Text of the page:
No, it’s not.
Yes, I heard that Glenn Frey died.
It’s still not “The Year of Death for Rock Stars” that some members of the media are hyping.
Two deaths, even a week, apart do not make a trend.
Some of the press are apparently so desperate to make this a story, that they’re stretching the concept totally out of shape. So far I’ve seen lists including Lemmy (died in December–hardly “this year”), Dallas Taylor (died last January), and Alan Rickman (hint for the clueless writer who came up with that one: he wasn’t a rock star).
Give it up, gang. Suggesting that the universe is out to get rock stars only makes you look stupid. As has been pointed out many times, humans’ brains are optimized to look for patterns, so much so that we find them where they don’t exist. Events cluster all the time–one might even say that’s the way time works (it’s a device to keep everything from happening at once, but nothing in the specifications says it has to space similar events at equal intervals).
Let’s face it: rock star is a risky profession. “Sex, drugs, and rock ‘n’ roll” is a cliché for a reason. Hell, professional entertainer is a risky profession for exactly the same reason: add a constant high-pressure environment on top of easy access to a variety of interesting chemical compounds, and you get a cornucopia of health hazards. It’s a wonder we don’t lose a well-known, much-beloved musician, actor, or sports star every day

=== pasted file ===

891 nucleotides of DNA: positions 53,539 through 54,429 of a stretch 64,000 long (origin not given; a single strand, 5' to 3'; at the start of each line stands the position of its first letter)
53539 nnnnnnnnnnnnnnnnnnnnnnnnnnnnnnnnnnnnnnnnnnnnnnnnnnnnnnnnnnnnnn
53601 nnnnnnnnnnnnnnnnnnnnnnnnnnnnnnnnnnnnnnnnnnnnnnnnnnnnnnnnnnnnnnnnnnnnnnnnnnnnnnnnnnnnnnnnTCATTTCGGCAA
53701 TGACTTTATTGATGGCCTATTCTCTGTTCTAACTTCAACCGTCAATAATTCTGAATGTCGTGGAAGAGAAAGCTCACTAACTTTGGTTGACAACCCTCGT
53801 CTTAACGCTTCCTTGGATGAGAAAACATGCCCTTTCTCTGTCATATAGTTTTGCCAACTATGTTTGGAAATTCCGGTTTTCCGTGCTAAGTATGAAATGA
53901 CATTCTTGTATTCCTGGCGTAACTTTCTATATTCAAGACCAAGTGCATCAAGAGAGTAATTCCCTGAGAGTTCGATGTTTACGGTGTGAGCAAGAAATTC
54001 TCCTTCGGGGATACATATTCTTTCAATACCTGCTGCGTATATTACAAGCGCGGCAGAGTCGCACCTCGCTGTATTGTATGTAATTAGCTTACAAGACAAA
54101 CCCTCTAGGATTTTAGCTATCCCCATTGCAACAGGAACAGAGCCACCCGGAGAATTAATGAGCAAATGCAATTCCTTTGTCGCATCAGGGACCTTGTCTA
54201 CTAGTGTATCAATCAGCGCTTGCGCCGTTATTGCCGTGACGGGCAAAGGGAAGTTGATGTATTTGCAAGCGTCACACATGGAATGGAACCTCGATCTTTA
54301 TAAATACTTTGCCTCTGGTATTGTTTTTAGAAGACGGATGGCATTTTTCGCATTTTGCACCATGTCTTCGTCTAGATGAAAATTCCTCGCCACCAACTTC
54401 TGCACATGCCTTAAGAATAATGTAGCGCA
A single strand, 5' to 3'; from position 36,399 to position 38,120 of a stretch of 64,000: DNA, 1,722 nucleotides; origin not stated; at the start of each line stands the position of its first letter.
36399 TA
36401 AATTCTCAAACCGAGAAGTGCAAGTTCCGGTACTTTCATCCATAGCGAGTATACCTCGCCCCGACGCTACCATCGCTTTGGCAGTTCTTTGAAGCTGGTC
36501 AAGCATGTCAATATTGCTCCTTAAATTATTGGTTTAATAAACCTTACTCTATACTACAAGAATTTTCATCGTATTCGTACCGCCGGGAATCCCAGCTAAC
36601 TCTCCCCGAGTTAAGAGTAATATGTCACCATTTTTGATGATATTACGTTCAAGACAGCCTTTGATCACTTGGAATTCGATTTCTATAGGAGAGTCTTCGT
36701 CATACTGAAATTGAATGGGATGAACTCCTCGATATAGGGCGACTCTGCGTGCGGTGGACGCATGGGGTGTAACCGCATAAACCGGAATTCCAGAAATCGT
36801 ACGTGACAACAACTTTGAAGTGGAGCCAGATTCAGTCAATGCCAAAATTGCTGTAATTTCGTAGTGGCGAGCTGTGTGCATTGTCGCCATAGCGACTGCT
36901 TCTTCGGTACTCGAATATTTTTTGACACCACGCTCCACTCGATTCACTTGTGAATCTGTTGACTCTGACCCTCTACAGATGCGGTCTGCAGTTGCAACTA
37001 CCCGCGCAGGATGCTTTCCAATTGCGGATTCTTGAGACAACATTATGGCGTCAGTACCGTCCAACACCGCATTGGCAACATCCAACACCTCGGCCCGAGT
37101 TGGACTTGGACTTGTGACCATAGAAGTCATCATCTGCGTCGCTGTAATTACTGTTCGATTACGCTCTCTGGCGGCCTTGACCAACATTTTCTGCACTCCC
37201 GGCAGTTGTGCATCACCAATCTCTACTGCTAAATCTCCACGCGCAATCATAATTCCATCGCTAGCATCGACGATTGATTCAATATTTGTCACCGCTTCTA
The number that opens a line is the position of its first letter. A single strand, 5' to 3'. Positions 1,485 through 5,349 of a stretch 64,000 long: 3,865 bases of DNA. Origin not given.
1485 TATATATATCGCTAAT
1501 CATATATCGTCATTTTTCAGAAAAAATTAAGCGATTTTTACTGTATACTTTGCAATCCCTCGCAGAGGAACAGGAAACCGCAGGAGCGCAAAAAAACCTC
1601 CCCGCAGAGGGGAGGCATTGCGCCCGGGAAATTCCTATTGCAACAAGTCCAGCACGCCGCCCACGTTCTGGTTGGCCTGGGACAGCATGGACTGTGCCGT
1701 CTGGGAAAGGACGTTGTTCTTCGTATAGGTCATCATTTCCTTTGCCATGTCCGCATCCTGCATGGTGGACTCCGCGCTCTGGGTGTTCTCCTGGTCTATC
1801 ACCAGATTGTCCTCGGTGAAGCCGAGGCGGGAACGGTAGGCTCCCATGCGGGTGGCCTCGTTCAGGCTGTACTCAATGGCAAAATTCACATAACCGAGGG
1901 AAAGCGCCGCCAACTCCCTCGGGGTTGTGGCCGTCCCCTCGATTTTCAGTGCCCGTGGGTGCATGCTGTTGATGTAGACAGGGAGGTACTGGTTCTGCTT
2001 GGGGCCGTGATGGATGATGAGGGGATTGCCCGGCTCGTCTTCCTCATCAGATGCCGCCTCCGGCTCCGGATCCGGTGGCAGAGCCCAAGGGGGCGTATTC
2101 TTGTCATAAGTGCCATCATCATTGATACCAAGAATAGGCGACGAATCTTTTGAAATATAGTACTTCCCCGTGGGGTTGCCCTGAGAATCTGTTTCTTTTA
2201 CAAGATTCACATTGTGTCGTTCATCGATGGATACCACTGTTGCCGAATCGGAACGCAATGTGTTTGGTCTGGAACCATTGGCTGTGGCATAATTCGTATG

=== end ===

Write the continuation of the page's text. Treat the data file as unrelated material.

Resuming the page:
Screaming about an epidemic of rock icon deaths is more than a bit ghoulish, too. Where’s the value* in cultivating a “Who’s going to be next mentality?
* Other than selling newspapers or the electronic equivalent, I mean.
Let’s get real. Nobody, not even the universe as a whole, is doing in rock gods. Just ask Paul McCartney, Mick Jagger, and Elton John, all of whom are still alive and singing, and planning to remain that way for the indefinite future. Or goddesses, for that matter. I’m sure Stevie Nicks, Tina Turner, and Grace Slick are planning to hang around at least as long as the guys do.